The murder of Agrippina

    From Britain to the Sudan

    Romans, Jews, and Civil War, AD 68–74

    The afterlife of the Jewish Revolt

    Chapter Ten Consolidating the Principate, AD 72–137

    The Flavians: Vespasian (AD 69–79), Titus (AD 79–81), and Domitian (AD 81–96)


    The provinces

    The Eruption of Vesuvius (79)

    Titus and Domitian

    International trade, imperial ideology, and the Templum Pacis

    Apex of Empire: Nerva (AD 96–98) and Trajan (AD 98–117)

    Trajan in government

    Trajan’s Dacian wars

    The annexation of Nabataea

    Trajan in the east

    Retrenchment: Hadrian, AD 117–37

    Hadrian’s travels

    The Bar Kochba Revolt

    Hadrian and his family

    Chapter Eleven Decay, 138–235

    From Antoninus to Commodus

    Antoninus Pius

    Antoninus, Marcus Aurelius, and Lucius Verus

    The Parthian war

    The Marcommanic Wars

    The revolt of Avidius Cassius

    The Danube—again

    The Column of Marcus Aurelius

    The emperor and his empire


    Civil War

    Pertinax, Didius Julianus, and Septimius Severus

    The showdown with Albinus

    Severus the military emperor


    From Caracalla to Severus Alexander

    Revolt in Persia, murder on the Rhine

    Chapter Twelve The Empire Transformed, 235–337

    The senate vs. the army

    War with Persia


    Decius and the Goths



    Diocletian and the Tetrarchy: a return to stability

    War with Persia

    Diocletian’s reforms

    Military reforms

    Social, political, and administrative changes

    Cities, taxes, and persecution



    The collapse of the Tetrarchy

    Constantine and Christianity

    Constantine and Licinius

    Constantinople and Helena

    Constantine the arbiter

    Constantine’s government

    Gold, society, and taxes

    Constantine and art

    Constatine and the empire's neighbours

    Chapter Thirteen Division and Collapse, 337–493

    Constantius II: church and state

    Constantius and Julian

    Valentinian I and Valens

    The growth of asceticism

    The road to Adrianople

    Theodosius I

    Stilicho and Alaric

    Arcadius, Theodosius II, Persia, and Attila

    Collapse in the west

    After Attila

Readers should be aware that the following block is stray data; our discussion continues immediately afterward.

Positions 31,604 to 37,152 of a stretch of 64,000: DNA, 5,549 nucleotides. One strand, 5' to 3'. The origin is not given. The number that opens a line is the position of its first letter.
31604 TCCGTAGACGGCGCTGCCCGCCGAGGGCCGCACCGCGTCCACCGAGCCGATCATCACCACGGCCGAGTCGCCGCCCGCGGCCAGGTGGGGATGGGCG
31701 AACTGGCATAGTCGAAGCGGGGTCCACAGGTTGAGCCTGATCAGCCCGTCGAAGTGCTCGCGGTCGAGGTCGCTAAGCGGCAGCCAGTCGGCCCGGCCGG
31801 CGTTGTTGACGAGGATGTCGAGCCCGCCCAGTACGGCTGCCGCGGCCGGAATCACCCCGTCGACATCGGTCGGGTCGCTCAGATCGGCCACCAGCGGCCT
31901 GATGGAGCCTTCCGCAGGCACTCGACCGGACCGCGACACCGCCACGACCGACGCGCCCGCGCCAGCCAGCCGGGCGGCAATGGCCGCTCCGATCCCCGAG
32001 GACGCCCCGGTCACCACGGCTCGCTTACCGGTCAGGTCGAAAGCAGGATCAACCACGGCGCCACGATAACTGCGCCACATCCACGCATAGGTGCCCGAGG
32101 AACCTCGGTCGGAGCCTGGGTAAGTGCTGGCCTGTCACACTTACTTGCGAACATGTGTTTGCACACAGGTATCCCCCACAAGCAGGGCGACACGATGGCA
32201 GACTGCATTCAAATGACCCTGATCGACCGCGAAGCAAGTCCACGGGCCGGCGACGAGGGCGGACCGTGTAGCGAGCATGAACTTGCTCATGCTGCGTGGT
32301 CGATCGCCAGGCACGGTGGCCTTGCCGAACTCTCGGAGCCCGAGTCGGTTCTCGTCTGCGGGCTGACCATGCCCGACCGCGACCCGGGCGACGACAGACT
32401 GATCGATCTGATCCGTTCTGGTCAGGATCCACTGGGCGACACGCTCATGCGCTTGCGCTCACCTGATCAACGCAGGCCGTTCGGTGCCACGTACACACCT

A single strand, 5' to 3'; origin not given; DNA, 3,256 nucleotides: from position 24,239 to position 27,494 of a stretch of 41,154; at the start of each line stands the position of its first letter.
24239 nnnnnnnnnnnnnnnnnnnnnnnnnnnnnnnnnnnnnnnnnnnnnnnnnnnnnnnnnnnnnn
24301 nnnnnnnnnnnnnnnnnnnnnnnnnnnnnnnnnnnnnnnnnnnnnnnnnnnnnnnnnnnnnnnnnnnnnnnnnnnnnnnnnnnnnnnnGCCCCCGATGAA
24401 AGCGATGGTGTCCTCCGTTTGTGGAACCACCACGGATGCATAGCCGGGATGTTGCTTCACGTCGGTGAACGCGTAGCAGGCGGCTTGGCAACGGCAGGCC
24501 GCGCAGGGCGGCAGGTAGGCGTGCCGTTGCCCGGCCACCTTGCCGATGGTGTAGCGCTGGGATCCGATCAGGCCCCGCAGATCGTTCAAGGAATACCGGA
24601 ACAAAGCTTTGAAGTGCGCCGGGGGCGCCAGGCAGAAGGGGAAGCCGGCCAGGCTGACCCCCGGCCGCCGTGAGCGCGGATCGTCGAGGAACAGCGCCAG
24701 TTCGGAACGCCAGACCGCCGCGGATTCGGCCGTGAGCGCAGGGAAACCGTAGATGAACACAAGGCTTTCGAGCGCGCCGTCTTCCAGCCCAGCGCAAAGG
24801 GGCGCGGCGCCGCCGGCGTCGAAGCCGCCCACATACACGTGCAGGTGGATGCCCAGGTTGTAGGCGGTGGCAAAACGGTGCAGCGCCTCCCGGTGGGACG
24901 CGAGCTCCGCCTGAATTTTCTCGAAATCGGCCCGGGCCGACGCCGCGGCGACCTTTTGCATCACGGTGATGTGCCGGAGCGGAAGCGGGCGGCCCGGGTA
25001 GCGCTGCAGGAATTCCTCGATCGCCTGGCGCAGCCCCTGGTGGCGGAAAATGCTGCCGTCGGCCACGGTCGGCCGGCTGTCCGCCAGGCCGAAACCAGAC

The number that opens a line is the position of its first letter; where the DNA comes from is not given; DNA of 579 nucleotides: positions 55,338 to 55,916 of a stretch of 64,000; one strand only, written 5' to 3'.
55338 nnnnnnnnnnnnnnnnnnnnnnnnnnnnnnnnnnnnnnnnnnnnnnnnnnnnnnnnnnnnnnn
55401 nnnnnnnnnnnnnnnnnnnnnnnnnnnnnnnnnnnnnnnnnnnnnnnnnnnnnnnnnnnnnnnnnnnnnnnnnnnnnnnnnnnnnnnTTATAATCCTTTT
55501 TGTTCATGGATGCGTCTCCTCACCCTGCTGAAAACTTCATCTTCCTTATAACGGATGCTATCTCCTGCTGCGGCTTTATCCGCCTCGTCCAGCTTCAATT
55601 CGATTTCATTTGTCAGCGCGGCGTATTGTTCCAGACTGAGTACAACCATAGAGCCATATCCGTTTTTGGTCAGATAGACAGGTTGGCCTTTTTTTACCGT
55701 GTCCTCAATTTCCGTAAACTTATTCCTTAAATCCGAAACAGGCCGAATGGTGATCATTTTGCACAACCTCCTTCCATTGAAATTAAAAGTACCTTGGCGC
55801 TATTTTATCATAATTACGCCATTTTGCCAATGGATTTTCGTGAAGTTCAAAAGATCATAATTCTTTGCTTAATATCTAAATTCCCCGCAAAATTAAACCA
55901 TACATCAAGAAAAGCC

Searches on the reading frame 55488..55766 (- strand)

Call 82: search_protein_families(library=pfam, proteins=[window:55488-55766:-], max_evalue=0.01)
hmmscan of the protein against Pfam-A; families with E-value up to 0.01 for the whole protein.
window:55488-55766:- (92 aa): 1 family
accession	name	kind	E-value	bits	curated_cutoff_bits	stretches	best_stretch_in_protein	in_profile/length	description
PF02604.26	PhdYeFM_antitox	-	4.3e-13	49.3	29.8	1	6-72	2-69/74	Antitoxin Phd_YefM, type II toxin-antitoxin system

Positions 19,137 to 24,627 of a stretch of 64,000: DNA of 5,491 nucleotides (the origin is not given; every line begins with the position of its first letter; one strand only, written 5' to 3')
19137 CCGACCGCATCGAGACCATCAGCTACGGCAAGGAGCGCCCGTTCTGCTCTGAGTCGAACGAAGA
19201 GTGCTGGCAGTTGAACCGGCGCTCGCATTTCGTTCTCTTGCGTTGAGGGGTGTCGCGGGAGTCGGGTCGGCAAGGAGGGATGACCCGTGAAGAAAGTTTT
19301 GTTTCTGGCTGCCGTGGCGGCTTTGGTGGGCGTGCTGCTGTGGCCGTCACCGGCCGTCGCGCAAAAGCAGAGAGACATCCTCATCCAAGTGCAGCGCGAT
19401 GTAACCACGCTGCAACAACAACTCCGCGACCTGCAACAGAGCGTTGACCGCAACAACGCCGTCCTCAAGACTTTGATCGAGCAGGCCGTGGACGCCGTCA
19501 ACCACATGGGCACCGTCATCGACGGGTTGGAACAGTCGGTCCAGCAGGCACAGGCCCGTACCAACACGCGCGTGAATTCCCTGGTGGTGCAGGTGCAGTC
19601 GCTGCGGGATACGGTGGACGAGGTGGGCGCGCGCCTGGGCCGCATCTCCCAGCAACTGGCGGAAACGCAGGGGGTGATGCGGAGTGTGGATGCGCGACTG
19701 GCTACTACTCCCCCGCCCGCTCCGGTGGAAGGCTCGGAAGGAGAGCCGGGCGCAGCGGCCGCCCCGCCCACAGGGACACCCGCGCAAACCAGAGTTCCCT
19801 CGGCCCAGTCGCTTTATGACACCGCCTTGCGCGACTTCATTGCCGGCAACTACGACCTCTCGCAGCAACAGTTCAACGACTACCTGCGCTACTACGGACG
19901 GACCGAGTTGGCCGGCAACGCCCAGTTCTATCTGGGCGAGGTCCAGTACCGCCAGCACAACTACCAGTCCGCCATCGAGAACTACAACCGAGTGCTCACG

Romulus, Odoacer, and Theoderic

    AD 493

    Chapter Fourteen The End of Antiquity, 491–642

    Anastasius, 491–518

    The Persian war of Anastasius

    The western kingdoms during the reign of Anastasius

    Economy and religion

    Justin I, 518–27

    Justinian, 527–65

    Justinian, the Balkans, and the Persians

    The Justinianic Code, the Nika riot, and the western kingdoms

    Axum and South Arabia during the reign of Justinian

    War with Persia—again

    Justinian and the church(es)

    Art and architecture in Constantinople and beyond

    Plague and climate change during the reign of Justinian

    Justin II (565–78) and Tiberius II (578–82)

    Maurice (582–602) and Phocas (602–10)

    The Final Struggle: Heraclius (610–41) and Khusrau II (591–628)

    The end of antiquity

    The Jafnids: military-religious Arab leadership at the edge of empire

    The war in the north, the struggle in the south


    Further reading

    Index of individuals, deities, and saints

    General index


    Greg Fisher is a graduate of the University of Oxford, UK, and the author and editor of  numerous works on the ancient world, including Between Empires (2011), Arabs and Empires Before Islam (2015), Hannibal and Scipio (2015), and Rome, Persia, and Arabia (Routledge 2020).

    "Fisher...deserves great credit for having broken down the wall between Roman history, wrongly perceived as just the history of Greeks and Romans, and the history of all the peoples east of the empire, included the Arabs. Fisher thus masterfully succeeds in highlighting the universal rule that from the ashes of one empire, another is born." - Bryn Mawr Classical Review

    "Though chapters follow a recognisably standard periodisation of Roman history, F. makes some distinctive choices within this framework...these choices underscore F.’s dynamic reorientation of the Roman Empire eastwards, and this makes for a provocative reframing of the evolution of Roman imperial power at the intersection of complex global networks." - The Classical Review